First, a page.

After making national headlines for her opposition to modest abortion restrictions in her home state of Texas, state senator Wendy Davis has since announced her intention to replace Rick Perry as governor in the upcoming election.
Though she spent hours delivering a filibuster in favor of allowing any woman to kill her unborn child no matter the circumstances, Davis has apparently realized her position does not jibe with the state’s prevailing sentiment.
In a campaign stop Tuesday at the University of Texas Brownsville, she proudly proclaimed, “I am pro-life.”
Someone with such an established record of supporting prenatal death certainly doesn’t seem to fit the description; however, Davis simply changed the meaning of the term to support her skewed worldview.
“I care about the life of every child,” she said, though apparently not enough to extend the right to be born. She continued, explaining she stands for “every child that goes to bed hungry, every child that goes to bed without a proper education, every child that goes to bed without being able to be a part of the Texas dream, every woman and man who worry about their children’s future and their ability to provide for that future.”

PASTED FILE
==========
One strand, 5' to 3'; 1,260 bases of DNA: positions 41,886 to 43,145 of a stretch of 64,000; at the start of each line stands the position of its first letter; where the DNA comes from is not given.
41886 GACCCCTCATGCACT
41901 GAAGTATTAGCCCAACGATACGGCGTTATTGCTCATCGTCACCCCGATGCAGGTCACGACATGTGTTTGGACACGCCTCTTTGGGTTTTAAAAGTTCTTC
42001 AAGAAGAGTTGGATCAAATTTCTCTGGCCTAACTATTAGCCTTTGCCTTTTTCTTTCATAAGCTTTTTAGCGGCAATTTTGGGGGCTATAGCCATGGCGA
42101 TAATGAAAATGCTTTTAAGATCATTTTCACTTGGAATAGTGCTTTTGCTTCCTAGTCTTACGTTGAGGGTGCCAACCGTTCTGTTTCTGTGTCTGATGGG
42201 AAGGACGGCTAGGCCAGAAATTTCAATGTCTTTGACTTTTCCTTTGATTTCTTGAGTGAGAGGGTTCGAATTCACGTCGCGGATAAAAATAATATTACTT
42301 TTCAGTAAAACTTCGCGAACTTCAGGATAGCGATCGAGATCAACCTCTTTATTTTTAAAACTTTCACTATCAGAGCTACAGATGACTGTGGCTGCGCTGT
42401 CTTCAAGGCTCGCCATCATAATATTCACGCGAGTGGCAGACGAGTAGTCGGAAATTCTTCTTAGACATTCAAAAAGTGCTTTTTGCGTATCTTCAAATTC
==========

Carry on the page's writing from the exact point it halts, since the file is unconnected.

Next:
None of her rhetoric, of course, extolls the pro-life virtue she claimed. In the end, her only tangible accomplishment is speaking out on behalf of an industry that purposely murders more than a million defenseless babies each year.
Indeed, this is what qualifies as pro-life among today’s leftists.
Though she has made quite a name for herself among the Democrat party’s most ideologically driven leaders, Davis has virtually no chance of winning a governor’s race any time soon. She admitted as much during the same speech.
Applauding herself for recent political advancements, she decried the fact that “just being popular in the Democrat party isn’t enough to win in Texas.”
Fortunately, she is right; and no attempts to redefine key conservative terms such as “pro-life” will change that.
–B. Christopher Agee
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Photo Credit: Planetrussell (Creative Commons)